'Most Capital in Its Kind': Further Observations on Dr Richard Mead's 'Head of Homer'
Brown, Iain Gordon, British Art Journal
A recent article in this journal (The British Art Journal, IX, 2, Autumn 2008) anticipated a piece that I myself had long been intending to write on the British Museum's celebrated Arundel Homer' (Pl 1). But whereas I could not have matched the learning Robert Harding shows in tracing this superb piece of sculpture though the earliest literature to mention it, which enterprising research almost certainly accords the head an Asia Minor provenance (Smyrna) and a Macedonian identity (Philip V or his son Perseus), I could have offered some additional literary and iconographic references which Harding either does not know, or chooses to omit or overlook. It may be, therefore, that there is scope for the present supplementary note on a work of art that was very famous among connoisseurs when it was in the hands of celebrated British collectors (Arundel, Stafford, Mead) and one which has remained so since entering the public domain and which still exerts a powerful hold on the viewer. Whether the traditional 'head of Homer', or the 'head of Sophokles' that it has more recently been called (and as it is currently labelled in the British Museum), or just the 'head of a Greek poet' as it has also more loosely been designated, or now that of 'a certain Macedonian king' (as Harding has restored the identification first vouchsafed in 1632 by John Johnstone), the British Museum sells it in modern resin replica, and so commercially it is deemed both viable and desirable. Undeniably it is a superb work of Hellenistic art.
In the remarkable Preface to his Itinerarium Septentrionale of 1726, Alexander Gordon, a Scottish opera-singer turned antiquary, drawing-master, teacher of Italian and general cultural gadabout in London, devoted some time and many elegant sentences to singing the praises of England (and London in particular) as Apollo's favourite residence': in other words, to an Augustan England with the wealth and taste to permit and encourage the collecting of art (of all kinds) and antiquity on a gargantuan scale in every field. On the sixth page of what amounts to a paean of praise to the English as collectors, Gordon unites particular men with particular categories of objects of art and virtu, highlighting even specific single works of art and linking them with praise of their owners' taste. Among a mere handful of these works, assessed by Gordon as 'most capital in their Kind', is 'Doctor Mead's Head of Homer'. The sculpture is thus established as an icon of contemporary British taste and collecting.
Gordon's patron during the compilation of his book (which, despite its preface, is actually devoted to the Roman and other antiquities of Scotland and Northern England) was Sir John Clerk of Penicuik, 2nd Baronet, whom Gordon lauded as owner of the most significant assemblage of such treasures in private hands in Scotland. Doubtless Gordon's preface, so enthusiastic for the glories of English collecting, will have had its effects upon Sir John. In 1727 Clerk enjoyed a spring cultural season in London, during which he made the round of all the great private collections and met the leading virtuosi of the day at their town houses or suburban seats, or in the company of fellow enthusiasts at the Royal and Antiquarian Societies. (1) Mead was naturally a prime target in Clerk's view, although he was to see Mead's collections some years before Gibbs's purpose-built gallery was constructed to house the books and much of the sculpture, ancient and modern. (2) On 13 May he visited the house at 49 Great Ormond Street which contained one of the largest, finest and most varied collections in London. In his journal Clerk described his visit to Dr Mead, '... who is a very. famouse physitian & very curious in all his collections of books, statues, medals, pictures and drawings'. Clerk appeared almost overwhelmed by the magnitude and variety of his collection and seemed not to know what to describe first or most, except for the certainty that one object stood out from the mass.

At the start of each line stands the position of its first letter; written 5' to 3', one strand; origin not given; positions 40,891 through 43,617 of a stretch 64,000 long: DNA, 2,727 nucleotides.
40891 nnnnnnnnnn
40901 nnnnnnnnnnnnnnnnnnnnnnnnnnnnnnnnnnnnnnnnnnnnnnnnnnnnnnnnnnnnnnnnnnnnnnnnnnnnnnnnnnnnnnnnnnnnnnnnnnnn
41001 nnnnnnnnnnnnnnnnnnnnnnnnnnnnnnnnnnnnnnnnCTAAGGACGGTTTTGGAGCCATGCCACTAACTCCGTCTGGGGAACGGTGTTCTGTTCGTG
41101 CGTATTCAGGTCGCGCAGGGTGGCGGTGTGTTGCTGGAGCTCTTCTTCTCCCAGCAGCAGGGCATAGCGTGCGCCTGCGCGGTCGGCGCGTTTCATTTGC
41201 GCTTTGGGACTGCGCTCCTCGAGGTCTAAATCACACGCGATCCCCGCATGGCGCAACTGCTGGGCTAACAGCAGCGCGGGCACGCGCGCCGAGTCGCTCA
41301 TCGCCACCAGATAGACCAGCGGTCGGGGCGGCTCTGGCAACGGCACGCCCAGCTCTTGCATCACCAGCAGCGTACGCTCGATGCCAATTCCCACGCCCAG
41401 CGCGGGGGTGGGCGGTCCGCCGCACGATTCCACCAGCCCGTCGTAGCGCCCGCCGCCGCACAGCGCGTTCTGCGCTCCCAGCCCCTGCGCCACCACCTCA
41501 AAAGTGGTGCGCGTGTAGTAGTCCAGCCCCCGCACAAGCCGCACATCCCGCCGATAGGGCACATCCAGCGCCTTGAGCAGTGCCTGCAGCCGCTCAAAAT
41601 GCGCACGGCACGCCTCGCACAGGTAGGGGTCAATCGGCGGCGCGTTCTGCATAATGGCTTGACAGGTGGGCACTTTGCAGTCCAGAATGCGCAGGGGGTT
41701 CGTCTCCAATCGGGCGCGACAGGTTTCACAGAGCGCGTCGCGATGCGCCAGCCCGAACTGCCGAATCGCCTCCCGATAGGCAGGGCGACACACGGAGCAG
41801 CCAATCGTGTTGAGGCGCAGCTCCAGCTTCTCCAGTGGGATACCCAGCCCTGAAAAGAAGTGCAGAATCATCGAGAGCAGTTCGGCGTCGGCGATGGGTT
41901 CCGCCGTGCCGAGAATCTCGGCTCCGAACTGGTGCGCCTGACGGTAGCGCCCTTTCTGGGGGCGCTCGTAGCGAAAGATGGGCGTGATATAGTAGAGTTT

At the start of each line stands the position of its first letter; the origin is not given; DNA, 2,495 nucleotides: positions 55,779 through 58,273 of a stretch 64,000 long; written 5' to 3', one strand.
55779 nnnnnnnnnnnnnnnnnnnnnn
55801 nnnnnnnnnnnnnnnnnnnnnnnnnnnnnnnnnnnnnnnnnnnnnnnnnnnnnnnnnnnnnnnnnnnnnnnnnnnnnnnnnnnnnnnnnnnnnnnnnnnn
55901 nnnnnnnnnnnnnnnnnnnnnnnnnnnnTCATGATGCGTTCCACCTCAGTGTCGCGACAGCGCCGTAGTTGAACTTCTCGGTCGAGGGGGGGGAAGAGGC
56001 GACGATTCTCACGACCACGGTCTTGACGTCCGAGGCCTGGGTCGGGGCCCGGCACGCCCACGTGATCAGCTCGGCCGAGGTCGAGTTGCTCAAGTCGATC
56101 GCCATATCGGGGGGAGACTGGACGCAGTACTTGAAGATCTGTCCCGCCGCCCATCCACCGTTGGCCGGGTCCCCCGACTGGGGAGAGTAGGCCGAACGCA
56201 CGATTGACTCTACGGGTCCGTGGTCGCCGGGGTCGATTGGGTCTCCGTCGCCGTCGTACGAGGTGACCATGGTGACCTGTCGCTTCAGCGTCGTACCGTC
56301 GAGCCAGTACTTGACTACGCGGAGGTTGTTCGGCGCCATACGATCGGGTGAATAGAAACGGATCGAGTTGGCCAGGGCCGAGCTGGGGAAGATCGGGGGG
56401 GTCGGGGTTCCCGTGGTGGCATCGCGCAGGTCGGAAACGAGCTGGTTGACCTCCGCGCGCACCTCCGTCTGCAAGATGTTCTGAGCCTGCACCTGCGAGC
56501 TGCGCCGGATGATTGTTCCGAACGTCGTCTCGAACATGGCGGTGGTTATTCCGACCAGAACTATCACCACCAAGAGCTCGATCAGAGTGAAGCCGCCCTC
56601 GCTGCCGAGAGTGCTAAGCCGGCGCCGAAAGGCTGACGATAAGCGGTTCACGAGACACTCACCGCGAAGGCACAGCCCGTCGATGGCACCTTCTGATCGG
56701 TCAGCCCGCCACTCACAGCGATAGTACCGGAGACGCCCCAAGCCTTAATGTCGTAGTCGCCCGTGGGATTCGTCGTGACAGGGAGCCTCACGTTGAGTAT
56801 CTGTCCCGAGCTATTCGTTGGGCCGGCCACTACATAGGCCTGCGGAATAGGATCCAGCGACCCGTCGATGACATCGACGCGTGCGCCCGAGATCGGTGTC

He has nothing that may be called common, but what exceeds every thing in his possession is a head of Homer in Bronze. This is indeed very fine & seems to be the same it is taken for, viz. the head of a statue of Homer which was burnt off at the conflagration in Constantinople where Justinian's palace was destroyed. This seems very' probable from a passage in Cedrenus a bizantine Historian where there is a description of this statue which exactly answers the figure of this, besides, all the marks of fire are very visible about the neck of this statue. (3)
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In citing Georgios Kedrenos (Cedrenus) Clerk may not have been quite as learned as he appears, for the information about this obscure source was available in the legend below the frontispiece in the first edition of Alexander Pope's translation of Homer's Odyssey, published in 1725. This edition of the work in question does not appear to have been in Clerk's library (though later editions were); but his journal further reveals that on the occasion of his visit to Great Ormond Street Mead gave him a copy of 'this head from a Coper plate': this quite possibly was a specimen of the Vertue engraving that illustrates the Pope Odyssey and which will be discussed in greater detail below. Alternatively, and perhaps more probably, it is likely to have been a copy of the large and fine plate by Bernard Baron (Pl 8) after a drawing by Wood, of which image also more will be said hereafter. But be that as it may, Sir John's account makes clear the contemporary identification of the head as that of Homer, and furthermore the belief that it came from a lost statue, to the existence of which, in a certain place at a certain time, historical evidence stood witness.